The internet needs to be globally regulated if it is to have any chance of stopping scams such as security "˜scareware' said Mary Landesman of ScanSafe, reported by Techworld.
She points to the recent Federal Trade Commission (FTC) injunctions against two companies accused of distributing fake anti-virus programs is a step in the right direction, but against a backdrop of widespread abuse.
Innovative Marketing and ByteHosting Internet Services were said to have peddled bogus anti-virus programs designed to tempt users into paying to clean their PCs of non-existent malware.
Landesman says the problem is that piecemeal action is being taken against a rising tide of such scams, fuelled by the release of automated tools in 2007, which made it simple for criminals to set up such cons.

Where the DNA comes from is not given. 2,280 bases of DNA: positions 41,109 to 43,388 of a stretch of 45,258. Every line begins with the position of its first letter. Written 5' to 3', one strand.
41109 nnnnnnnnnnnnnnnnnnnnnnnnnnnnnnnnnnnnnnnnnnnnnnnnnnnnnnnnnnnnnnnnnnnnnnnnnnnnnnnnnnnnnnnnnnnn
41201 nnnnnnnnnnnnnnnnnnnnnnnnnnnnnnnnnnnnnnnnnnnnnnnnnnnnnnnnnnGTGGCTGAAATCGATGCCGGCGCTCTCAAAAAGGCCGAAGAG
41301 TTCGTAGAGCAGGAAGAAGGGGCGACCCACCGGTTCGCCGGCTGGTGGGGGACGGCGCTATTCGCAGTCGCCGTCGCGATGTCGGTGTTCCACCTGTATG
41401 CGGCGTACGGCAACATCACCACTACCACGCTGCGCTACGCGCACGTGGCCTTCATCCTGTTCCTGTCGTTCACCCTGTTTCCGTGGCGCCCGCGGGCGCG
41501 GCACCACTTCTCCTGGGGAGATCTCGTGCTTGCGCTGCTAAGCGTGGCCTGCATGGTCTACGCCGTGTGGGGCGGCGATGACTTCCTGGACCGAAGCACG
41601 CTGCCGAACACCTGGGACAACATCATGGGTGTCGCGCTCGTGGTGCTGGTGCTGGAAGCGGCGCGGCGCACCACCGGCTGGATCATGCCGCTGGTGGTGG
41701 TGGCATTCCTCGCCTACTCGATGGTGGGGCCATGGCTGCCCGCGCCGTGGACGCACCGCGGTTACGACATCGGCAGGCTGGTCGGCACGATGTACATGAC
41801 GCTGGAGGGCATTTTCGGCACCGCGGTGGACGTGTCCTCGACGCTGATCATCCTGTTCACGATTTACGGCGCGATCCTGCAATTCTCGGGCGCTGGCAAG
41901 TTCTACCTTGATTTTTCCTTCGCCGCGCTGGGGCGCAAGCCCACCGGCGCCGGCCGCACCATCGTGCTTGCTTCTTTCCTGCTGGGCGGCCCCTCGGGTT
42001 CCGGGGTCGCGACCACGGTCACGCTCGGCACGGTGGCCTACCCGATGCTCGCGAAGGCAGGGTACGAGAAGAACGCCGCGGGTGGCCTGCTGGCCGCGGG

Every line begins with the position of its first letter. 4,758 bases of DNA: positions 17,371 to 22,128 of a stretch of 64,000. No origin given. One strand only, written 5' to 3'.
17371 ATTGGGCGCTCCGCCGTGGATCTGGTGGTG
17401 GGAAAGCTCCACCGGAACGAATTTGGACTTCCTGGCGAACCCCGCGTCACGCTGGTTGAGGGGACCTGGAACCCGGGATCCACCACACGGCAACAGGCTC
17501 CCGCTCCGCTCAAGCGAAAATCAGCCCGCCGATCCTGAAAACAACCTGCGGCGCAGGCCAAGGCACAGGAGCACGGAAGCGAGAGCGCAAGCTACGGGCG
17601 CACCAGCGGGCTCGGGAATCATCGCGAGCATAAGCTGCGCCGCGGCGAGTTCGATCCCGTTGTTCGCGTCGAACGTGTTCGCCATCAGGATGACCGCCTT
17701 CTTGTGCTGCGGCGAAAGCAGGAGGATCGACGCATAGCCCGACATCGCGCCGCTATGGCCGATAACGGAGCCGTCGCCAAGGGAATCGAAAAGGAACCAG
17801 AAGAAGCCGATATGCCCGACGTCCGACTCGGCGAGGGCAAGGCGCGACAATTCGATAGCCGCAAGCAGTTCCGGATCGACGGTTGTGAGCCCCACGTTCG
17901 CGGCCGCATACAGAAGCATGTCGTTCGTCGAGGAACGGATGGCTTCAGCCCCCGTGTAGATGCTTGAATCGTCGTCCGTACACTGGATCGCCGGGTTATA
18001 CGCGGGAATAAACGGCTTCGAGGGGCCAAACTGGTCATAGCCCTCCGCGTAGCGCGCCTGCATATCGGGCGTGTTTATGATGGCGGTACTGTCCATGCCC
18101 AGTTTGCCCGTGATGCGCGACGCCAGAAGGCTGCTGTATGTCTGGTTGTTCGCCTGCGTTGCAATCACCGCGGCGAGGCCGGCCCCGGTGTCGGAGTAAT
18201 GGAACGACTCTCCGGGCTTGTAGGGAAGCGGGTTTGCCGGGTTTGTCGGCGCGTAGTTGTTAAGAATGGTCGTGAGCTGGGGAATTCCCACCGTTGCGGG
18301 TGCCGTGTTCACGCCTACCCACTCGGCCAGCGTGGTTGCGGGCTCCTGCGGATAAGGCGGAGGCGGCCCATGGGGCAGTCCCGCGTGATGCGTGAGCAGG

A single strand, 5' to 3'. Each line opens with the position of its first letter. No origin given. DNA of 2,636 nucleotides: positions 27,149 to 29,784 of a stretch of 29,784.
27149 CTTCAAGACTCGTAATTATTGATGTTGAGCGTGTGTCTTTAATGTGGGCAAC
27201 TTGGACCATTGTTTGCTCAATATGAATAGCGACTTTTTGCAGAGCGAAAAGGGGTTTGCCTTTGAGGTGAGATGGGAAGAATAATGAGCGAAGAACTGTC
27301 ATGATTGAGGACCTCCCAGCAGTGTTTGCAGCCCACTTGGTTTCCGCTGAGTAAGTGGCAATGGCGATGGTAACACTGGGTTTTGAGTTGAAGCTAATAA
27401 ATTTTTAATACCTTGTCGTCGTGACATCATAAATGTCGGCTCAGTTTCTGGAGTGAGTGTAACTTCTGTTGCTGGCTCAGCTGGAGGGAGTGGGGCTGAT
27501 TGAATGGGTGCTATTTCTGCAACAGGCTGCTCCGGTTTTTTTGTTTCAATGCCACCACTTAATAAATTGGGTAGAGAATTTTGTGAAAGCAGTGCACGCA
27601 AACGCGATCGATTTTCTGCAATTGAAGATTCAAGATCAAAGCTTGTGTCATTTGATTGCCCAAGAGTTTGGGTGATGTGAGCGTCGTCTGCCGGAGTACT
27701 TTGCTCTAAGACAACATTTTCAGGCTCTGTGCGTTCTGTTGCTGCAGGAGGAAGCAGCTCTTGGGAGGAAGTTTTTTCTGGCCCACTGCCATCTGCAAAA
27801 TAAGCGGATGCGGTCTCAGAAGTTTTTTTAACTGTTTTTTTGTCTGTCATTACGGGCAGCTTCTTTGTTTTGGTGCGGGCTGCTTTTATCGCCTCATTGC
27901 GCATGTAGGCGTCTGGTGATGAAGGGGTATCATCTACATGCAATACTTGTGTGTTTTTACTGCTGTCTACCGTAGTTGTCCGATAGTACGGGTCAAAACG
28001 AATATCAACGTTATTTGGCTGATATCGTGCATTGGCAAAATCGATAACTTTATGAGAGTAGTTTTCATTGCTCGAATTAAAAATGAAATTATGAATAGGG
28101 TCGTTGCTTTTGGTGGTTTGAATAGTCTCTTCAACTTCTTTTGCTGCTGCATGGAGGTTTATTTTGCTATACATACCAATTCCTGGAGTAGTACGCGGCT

She acknowledges that in part the issue stems from the de-regulation of internet registration nearly a decade ago with the removal of the monopoly enjoyed by Network Solutions. This led to a multitude of unregulated organisations to decide who was and who wasn't allowed to set up shop, making official oversight almost impossible.
'Hosts and registrars need to be held accountable. [At the moment] security researchers report sites but get no response,' she was quoted saying by Techworld.